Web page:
You are here

Grant Project to Digitize African American History Collections

February 27, 2018
Synod of Atlantic group photograph, undated. [Pearl:104613]

As African American History Month draws to a close, we are thrilled to announce the completion of an almost two-year effort to digitize and share more of the society’s African American history collections. This project was generously funded by a PHS donor and includes a variety of content--archival collections, photographs, video, and a periodical--that is now part of our online archives, Pearl.

The meaning of the Birmingham tragedy, 1963. [Pearl:71692]

In the first phase of this project, six videos were digitized, including a speech by United Presbyterian Church in the U.S.A. General Assembly Moderator Edler G. Hawkins; two promotional films depicting the lives of African American children of the rural South and urban North; and a panel discussion on the 1963 bombing of the Sixteenth Street Baptist Church in Birmingham, Alabama. View all six videos here.

The next phase of the project focused on digitizing an almost complete run (1880-1938) of the Africo-American Presbyterian, a weekly African American newspaper from Charlotte, North Carolina. The newspaper is full-text searchable and browsable by issue/date.

Page from the Africo-American Presbyterian, volume 59, issue number 39, September 29, 1938. [Pearl:65090]

The final phase of the project was devoted to digitizing two large archival collections: Presbyterian Church in the U.S.A. African American Synods Collection and United Presbyterian Church in the U.S.A. Board of Missions for Freedmen Records.

The African American Synods Collection consists primarily of the annual minutes, reports, newsletters, and photographs of the Synod of Atlantic, the first African American synod, as well as the Synod of East Tennessee/Blue Ridge, Synod of Canadian, and Synod of Catawba.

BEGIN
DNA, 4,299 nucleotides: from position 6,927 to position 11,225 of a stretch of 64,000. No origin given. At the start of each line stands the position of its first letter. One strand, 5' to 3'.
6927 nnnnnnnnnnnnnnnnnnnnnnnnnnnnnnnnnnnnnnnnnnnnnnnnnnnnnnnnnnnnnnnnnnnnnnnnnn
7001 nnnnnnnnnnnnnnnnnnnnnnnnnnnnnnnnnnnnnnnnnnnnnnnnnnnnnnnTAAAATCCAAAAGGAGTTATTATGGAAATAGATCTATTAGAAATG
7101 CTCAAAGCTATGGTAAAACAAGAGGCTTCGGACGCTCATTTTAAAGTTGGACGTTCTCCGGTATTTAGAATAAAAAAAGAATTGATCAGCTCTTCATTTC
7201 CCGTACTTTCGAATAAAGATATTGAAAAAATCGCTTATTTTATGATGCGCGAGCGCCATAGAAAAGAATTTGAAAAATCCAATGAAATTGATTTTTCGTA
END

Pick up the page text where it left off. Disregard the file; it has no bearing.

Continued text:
The Atlantan newsletter, September 1962. Organ, Atlantic Synod, United Presbyterian Church, U.S.A. [Pearl:107836]

At the conclusion of the Civil War in 1865, the General Assembly (PCUSA--Old School) appointed a Committee for Education of Freedmen to establish churches and schools. The Committee, which was formally incorporated as the Board of Missions for Freedmen in 1883, helped to educate and supply African American teachers and preachers in the southern United States. It built and supported African American schools, churches, colleges, and seminaries and prescribed courses of study to be used. The United Presbyterian Church in the U.S.A. Board of Missions for Freedmen Records includes annual reports, correspondence, minutes, and application books.

Presbyterian Church in the U.S.A. Committee on Freedmen first annual report, May 1866. [Pearl:66998]

Projects like these are made possible through generous donations made by our supporters. If you are interested in supporting the society's digitization program, please consider making a gift. Donations to our Annual Fund further our mission to collect, preserve, and share the story of American Presbyterianism, and your tax-deductible gift comes with several benefits, including discounts on our services.

African American...